Obama pledges to push cyber security reforms

In his State of the Union address, the US president pledges to urge Congress to pass legislation to improve US cyber security

In his State of the Union address, US president Barack Obama has pledged to urge Congress to pass a raft of legislation aimed improving US cyber security.

In recent days he has outlined several key proposals, but did not make specific mention of any of them or add any details in his speech.

In a speech at the US Federal Trade Commission on 12 January, Obama outlined proposals for a single data breach notification law for all US states that will require companies to alert customers within 30 days of discovering a security breach of customer data.

He also outlined proposals aimed at improving student data protection. The Student Digital Privacy Act is aimed at stopping companies from selling student data to third parties for non-educational purposes.

In other speeches in the run-up to the State of the Union address, Obama outlined proposals on information sharing between private companies and the government, and increased penalties for violations of the Computer Fraud and Abuse Act.

“We’re looking beyond the issues that have consumed us in the past to shape the coming century,” Obama said in his State of the Union address on 20 January.

“No foreign nation, no hacker, should be able to shut down our networks, steal our trade secrets, or invade the privacy of American families, especially our kids,” he said.

Obama said the US is making sure the government integrates intelligence to combat cyber threats in the same way it has done to combat terrorism.

“And tonight, I urge this Congress to finally pass the legislation we need to better meet the evolving threat of cyber attacks, combat identity theft and protect our children’s information.

“If we don’t act, we’ll leave our nation and our economy vulnerable. If we do, we can continue to protect the technologies that have unleashed untold opportunities for people around the globe,” he said.

Obama also pledged to protect “a free and open” internet, extend its reach to every classroom, and every community.

He said he would help build the fastest networks, so that the “next generation of digital innovators and entrepreneurs have the platform to keep reshaping our world”.

Cyber security proposals welcomed

Although Obama’s proposal to toughen up on Computer Fraud and Abuse Act violations has raised concerns among some civil liberties and security experts, his proposals have mostly been well accepted.

Global software industry group, BSA – The Software Alliance, welcomed the policy priorities announced by Obama. 

No foreign nation, no hacker, should be able to shut down our networks, steal our trade secrets, or invade the privacy of American families, especially our kids

US president Barack Obama

In his address the president touched on key priorities outlined in BSA’s 2015 Legislative Agenda released last week, including trade, innovation and the digital economy.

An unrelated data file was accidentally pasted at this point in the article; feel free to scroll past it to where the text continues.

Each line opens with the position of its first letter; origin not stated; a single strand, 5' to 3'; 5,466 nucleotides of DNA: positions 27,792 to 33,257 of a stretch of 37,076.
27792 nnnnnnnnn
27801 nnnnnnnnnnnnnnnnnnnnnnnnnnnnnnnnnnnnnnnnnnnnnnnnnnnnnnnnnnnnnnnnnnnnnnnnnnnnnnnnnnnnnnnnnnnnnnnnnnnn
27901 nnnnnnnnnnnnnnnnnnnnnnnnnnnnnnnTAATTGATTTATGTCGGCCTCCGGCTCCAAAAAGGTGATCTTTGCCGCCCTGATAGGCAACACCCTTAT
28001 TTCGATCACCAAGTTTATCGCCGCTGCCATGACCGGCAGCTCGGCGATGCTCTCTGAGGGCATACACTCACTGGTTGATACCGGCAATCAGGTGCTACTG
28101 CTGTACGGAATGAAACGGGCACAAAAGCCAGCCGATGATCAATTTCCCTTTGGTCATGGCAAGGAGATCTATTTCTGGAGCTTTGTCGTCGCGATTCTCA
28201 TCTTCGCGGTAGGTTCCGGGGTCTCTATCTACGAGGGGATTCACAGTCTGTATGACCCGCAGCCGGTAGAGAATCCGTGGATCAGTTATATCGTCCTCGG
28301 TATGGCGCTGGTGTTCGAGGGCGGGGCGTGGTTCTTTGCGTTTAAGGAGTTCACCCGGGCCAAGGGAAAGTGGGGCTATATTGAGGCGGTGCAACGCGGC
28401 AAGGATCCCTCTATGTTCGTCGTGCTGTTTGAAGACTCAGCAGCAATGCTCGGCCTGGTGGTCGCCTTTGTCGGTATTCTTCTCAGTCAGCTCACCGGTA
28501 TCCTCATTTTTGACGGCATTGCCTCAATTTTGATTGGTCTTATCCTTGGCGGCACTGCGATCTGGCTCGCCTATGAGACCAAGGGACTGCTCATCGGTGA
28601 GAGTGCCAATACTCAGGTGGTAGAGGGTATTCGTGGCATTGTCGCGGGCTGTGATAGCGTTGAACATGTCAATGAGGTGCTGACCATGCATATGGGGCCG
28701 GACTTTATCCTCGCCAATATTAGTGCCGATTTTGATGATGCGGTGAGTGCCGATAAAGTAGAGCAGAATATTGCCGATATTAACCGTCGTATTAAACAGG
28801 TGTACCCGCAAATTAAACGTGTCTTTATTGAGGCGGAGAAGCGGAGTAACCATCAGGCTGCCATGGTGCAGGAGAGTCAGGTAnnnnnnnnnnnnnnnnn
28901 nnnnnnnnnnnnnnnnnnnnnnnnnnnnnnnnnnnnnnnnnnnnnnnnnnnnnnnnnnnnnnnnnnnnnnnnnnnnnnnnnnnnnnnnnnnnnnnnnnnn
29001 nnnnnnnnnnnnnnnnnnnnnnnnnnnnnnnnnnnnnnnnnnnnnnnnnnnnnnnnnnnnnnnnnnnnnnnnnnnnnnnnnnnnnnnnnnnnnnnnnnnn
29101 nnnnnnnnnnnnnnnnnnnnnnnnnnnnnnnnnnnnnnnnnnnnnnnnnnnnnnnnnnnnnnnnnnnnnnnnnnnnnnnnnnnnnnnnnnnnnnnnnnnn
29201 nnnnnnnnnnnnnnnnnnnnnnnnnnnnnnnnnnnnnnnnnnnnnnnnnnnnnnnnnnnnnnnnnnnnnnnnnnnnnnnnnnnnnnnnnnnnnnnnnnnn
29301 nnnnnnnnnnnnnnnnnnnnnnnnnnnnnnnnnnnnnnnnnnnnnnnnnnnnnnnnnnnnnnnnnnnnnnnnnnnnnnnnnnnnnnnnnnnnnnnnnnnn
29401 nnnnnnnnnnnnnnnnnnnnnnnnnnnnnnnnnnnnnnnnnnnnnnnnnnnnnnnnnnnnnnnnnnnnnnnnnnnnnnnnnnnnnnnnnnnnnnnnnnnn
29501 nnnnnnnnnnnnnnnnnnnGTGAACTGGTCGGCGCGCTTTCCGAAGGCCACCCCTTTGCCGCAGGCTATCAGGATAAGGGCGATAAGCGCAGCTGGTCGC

“More than ever before there is a clear need for strengthening our nation’s cyber security. We welcome President Obama’s efforts and those of Congress to increase the partnership and collaboration between industry and government,” said Victoria Espinel, president and chief of BSA.

“This approach will allow us to better identify and defend against the increasing number of sophisticated, evolving cyber security threats,” she said.

Marc Gaffan, chief of security firm Incapsula, welcomed Obama’s focus on securing cyberspace from hackers and creating harsher legal penalties for those engaging in malicious activity online.

“Recently, we have watched cyber criminals not only engage in more complex attacks, but also seen the proliferation of hacking guns for hire.

“Creating legislation that clearly states the illegality of selling botnets will combat the exponential growth of malicious bots trolling the internet, which by our own research makes up 30% of all web traffic,” he said.

Gaffan also said there was “great potential” in allowing courts to shut down bots engaged in distributed denial of service (DDoS) attacks and other illegal activity.

“These types of attacks cost businesses an average of $500,000 in damages, and as we saw recently with the Sony hack, organisations under attack are largely helpless in protecting themselves once their network has been breached,” he said.  

Chris Roberts, vice-president public sector at Good Technology, said the company welcomed the focus on improving cyber security by the US, UK, France and Germany.

“It’s our hope that legislation will provide law enforcement and intelligence agencies with the tools to aggressively combat cyber criminals, terrorists and cyber vandals.

“Our hope is that legislation designed to make citizens safer does not weaken law-abiding individuals, companies or organisations' ability to protect themselves and their data from those who wish to exploit it,” he said. 

Digital freedom concerns

However, not all security industry responses were positive. Sean Sullivan, security advisor of F-Secure, predicts that the section 215 and 206 of the US Patriot Act and section 6001 of the Intelligence Reform and Terrorism Prevention Act will be re-authorised before their 1 June 2015 expiration date.

“Post-Snowden, it appeared as though the controversial provisions might lack the political support needed to avoid sunset. But now, we are confident that Washington DC will act to protect itself from 'nation state cyber-terrorism' and will renew them after all. Don't expect reform in 2015. The violation of your digital freedom will continue,” he said.

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